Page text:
IT and Systemic Risk and its Implications for Business

Introduction: What is Systemic Risk and How Does it Affect Business

Globalization has brought the world together and the rapid spread of Information Technology or IT has made us all interconnected, networked, and always on in a 24/7 paradigm. This means that the convergence of globalization and IT has resulted in businesses being able to not only cater to clients worldwide but also have a level playing field where in the noted expert on globalization, Thomas Friedman’s words, “The World has become flat”. However, all this interconnectedness and integration has downside risks as well. When systems are bound together and integrated, a fault in one part of the system has implications for the other parts and indeed, the system as a whole.

Consider what happens if you are a manager in a global company sitting in New York and having suppliers and customers around the world. If a storm breaks out in China or India, chances are that your supply chain would take a hit as deliveries are delayed leading to cancellation of orders etc. next, consider that you are a stockbroker sitting in London. Because the global financial markets are integrated through IT and operate on a 24/7 continuous basis, a crash in say, Mumbai, would affect your portfolio as you might be owning stock of Indian companies as well as would have invested in the country’s capital markets.

The above two examples are how systemic risk is increased because of globalization. Now consider a software company located in the United States and having its subsidiaries all over the world. If an IT system in one location goes down, then the work of everybody is affected, as it is often the case that these companies work according to load sharing as well as deliverables being done piecemeal. This is the example of how IT can cause systemic risk as well.

We have seen how globalization and IT create systemic risks for the companies. We can now understand the implications of this interconnectedness by examining what happened during the collapse of the American Investment Bank, Lehmann Brothers. On Sep 15, 2008, the bank declared bankruptcy sending global markets into a tailspin as the participants in the markets were all connected in one way or the other to each other and given the fact that global markets are tightly interwoven, a risk in one part of the system affects other parts as well as the entire system.

The point that we are trying to convey here is that while the integration of the global economy has brought prosperity, it has also brought in its wake severe exposure to systemic risk as can be seen from the examples listed above. Moreover, with increasing interconnectedness, there is simply no way to gauge which part of the system is vulnerable and damage to which part causes the system to topple over.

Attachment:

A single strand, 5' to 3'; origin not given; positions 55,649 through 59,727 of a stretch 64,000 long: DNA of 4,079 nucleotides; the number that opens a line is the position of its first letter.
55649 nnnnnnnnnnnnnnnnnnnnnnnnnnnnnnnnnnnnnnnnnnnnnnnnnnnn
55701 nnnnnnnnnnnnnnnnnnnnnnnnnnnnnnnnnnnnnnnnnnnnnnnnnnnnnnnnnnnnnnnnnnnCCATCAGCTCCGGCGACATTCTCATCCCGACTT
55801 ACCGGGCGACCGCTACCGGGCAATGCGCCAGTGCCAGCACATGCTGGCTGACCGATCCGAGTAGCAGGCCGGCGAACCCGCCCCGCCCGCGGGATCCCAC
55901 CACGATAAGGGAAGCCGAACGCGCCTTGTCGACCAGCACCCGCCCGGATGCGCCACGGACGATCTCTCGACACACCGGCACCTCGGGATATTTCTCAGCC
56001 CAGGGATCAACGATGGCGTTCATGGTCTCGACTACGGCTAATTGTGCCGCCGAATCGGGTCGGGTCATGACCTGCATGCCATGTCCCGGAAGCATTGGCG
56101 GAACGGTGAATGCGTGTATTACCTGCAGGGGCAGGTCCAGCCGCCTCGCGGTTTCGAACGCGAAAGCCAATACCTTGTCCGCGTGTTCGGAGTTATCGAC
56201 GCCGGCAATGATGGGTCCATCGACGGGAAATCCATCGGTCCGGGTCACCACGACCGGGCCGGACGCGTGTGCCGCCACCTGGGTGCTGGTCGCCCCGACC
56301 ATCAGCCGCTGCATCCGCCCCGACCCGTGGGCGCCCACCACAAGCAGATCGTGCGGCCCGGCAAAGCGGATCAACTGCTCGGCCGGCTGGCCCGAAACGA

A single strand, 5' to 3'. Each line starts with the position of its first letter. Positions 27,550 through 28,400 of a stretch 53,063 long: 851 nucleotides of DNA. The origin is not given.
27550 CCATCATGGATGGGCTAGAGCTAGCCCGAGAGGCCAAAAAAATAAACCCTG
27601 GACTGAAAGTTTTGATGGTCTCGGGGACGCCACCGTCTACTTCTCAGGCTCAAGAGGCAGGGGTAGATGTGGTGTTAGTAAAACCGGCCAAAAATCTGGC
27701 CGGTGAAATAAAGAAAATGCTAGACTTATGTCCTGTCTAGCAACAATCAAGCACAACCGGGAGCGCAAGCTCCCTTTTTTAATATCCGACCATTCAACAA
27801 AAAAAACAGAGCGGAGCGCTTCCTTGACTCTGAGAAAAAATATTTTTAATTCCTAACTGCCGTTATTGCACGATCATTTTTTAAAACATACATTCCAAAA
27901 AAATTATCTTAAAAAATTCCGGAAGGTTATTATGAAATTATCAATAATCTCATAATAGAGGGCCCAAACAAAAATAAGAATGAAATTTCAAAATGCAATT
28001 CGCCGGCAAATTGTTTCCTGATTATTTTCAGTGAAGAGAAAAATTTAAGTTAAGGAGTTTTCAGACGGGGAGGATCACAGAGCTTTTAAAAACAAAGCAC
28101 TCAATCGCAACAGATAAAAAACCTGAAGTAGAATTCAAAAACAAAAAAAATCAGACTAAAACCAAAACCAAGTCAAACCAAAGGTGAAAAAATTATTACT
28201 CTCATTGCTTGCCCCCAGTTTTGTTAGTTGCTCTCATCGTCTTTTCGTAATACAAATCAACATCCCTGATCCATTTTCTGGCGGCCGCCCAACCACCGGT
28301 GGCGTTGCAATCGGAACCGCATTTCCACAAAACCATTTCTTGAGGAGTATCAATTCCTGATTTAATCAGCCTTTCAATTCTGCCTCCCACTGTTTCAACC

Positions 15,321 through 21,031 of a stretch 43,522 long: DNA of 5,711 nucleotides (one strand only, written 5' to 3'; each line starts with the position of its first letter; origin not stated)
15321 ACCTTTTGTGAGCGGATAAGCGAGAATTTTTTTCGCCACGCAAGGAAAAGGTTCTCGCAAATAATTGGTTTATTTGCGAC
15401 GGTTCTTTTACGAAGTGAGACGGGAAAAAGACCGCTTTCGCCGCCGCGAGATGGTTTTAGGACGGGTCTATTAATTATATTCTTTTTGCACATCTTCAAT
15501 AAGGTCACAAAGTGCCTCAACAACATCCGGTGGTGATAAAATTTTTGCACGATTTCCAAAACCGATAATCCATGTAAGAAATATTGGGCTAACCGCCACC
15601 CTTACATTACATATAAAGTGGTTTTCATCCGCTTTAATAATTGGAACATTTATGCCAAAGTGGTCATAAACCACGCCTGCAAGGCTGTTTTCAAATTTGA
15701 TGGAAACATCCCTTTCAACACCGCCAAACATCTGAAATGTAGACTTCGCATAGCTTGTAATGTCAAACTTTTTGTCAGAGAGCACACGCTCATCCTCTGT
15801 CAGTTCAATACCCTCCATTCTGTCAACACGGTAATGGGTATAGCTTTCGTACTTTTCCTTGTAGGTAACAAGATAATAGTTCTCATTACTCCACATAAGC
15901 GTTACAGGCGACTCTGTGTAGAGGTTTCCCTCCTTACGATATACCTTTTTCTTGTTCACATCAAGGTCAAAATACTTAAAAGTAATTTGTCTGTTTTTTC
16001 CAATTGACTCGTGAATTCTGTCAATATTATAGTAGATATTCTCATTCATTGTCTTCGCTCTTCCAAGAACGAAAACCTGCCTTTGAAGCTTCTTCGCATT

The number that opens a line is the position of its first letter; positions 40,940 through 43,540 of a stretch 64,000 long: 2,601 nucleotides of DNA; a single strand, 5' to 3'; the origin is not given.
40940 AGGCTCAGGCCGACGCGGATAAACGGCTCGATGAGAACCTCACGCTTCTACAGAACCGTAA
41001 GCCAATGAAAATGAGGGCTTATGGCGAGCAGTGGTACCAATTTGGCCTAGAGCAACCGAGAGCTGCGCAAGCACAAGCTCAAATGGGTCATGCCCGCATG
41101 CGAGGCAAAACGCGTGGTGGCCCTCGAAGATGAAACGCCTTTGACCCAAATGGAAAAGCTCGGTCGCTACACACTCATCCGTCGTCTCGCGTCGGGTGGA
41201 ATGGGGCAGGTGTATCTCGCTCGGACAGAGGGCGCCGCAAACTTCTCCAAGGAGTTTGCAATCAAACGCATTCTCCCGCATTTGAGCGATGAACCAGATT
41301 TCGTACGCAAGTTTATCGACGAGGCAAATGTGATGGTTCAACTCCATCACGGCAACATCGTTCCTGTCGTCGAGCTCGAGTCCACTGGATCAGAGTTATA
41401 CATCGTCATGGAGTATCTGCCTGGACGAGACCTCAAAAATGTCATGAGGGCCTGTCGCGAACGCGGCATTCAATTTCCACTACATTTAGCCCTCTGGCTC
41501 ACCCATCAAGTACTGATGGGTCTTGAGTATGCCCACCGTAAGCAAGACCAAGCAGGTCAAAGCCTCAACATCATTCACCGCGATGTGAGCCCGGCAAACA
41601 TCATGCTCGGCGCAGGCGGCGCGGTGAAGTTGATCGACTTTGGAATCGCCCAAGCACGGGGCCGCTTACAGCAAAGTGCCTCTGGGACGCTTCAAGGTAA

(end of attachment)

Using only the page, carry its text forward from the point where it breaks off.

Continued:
In business jargon, these systemic risks are known as the Butterfly Defect or the Butterfly Effect that is used to refer to the theory that if a butterfly flaps its wings in one part of the world, a storm is caused in another part of the world because of the systemic nature of the world. Of course, this Butterfly Effect has been in existence even before Globalization and the spread of IT. The difference between earlier eras and now is that globalization and IT have increased the vulnerabilities of the system to failure as nobody knows how many pressure points, fault lines, and vulnerabilities exist in the global economy.

This means that one is not sure how many butterflies are around and how many of them are flapping their wings. However, this does not mean that the world is prone to collapse and systemic risk with nobody having an idea or are clueless about how to mitigate it. As we shall discuss in the succeeding sections, there are ways and means of handling systemic risk through understanding complexity, reducing vulnerabilities, and increasing vigilance over the systems. It would suffice to state in this introduction that the acknowledgement of systemic risk is the first step towards dealing with it.

Black Swans, X-Events, and Collapse